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Kelvin Symonds, 1953–2008

Kelvin Symonds

Kelvin Symonds

30 June 2008

Kelvin Symonds, Head Attendant in the Arts and Social Sciences Library, died in May. Peter King, Director of Library Services, remembers 'a devoted and very proud family man... the sort of person who presents solutions to problems rather than the problems themselves'.

Kelvin Symonds died on Saturday 24 May 2008, at the relatively young age of 55. As Head Attendant in the Arts & Social Sciences Library, he had been in charge of the building on his last day. He took the keys back to Royal Fort Lodge, where he suffered a heart attack and lapsed into unconsciousness from which he did not recover. He died later that evening in the Bristol Royal Infirmary.

Kelvin joined the Library in 1997 from a previous career in retail management. He took his new leadership role seriously and completed an introductory course in supervisory management. He enjoyed introducing new recruits to their work and establishing a friendly and effective rapport from the outset.

The attendants are a small but very important team. Apart from other duties, they have to staff the reception desk at the entrance to the Library throughout its long opening hours, including evenings and weekends. They are the first point of contact with the Library for all visitors. Kelvin’s supportive approach, combined with his own example, meant that the desk was never unattended. He was always smartly dressed and always ready to step in to cover a vacancy. He was good at learning new things, especially about new items of equipment, and passing the information on to his colleagues. Kelvin was the sort of person who presents solutions to problems rather than the problems themselves.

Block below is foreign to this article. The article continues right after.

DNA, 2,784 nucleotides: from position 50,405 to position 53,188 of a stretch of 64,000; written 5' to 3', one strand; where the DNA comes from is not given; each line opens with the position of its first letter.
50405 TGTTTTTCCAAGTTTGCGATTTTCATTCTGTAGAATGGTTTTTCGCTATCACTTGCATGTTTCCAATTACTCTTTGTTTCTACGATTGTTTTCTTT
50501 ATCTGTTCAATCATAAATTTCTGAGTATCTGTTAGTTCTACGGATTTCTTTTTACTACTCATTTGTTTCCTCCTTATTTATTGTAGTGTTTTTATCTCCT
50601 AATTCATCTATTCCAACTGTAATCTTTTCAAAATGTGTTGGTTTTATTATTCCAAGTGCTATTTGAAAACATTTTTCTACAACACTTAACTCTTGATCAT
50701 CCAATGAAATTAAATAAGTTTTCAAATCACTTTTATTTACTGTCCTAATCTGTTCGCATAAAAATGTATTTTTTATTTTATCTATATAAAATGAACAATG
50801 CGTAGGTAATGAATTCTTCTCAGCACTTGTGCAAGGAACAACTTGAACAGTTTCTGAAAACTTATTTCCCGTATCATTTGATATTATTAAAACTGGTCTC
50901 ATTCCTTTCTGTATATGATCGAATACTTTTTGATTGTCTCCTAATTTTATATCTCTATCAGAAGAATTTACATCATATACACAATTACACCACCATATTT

Outside work Kelvin loved football and rugby, and laughing at his own jokes, but he was also interested in finance and the stock market. He belonged to an investment club and was pleased when investments that he had recommended did well. He was a devoted and very proud family man, and his wife and two sons took pride of place in his life.

Kelvin had not been well for some time, but he did not complain about his health and rarely talked of it unless asked. His sudden passing therefore came as a huge shock to his friends and colleagues in the Library. We shall miss him.


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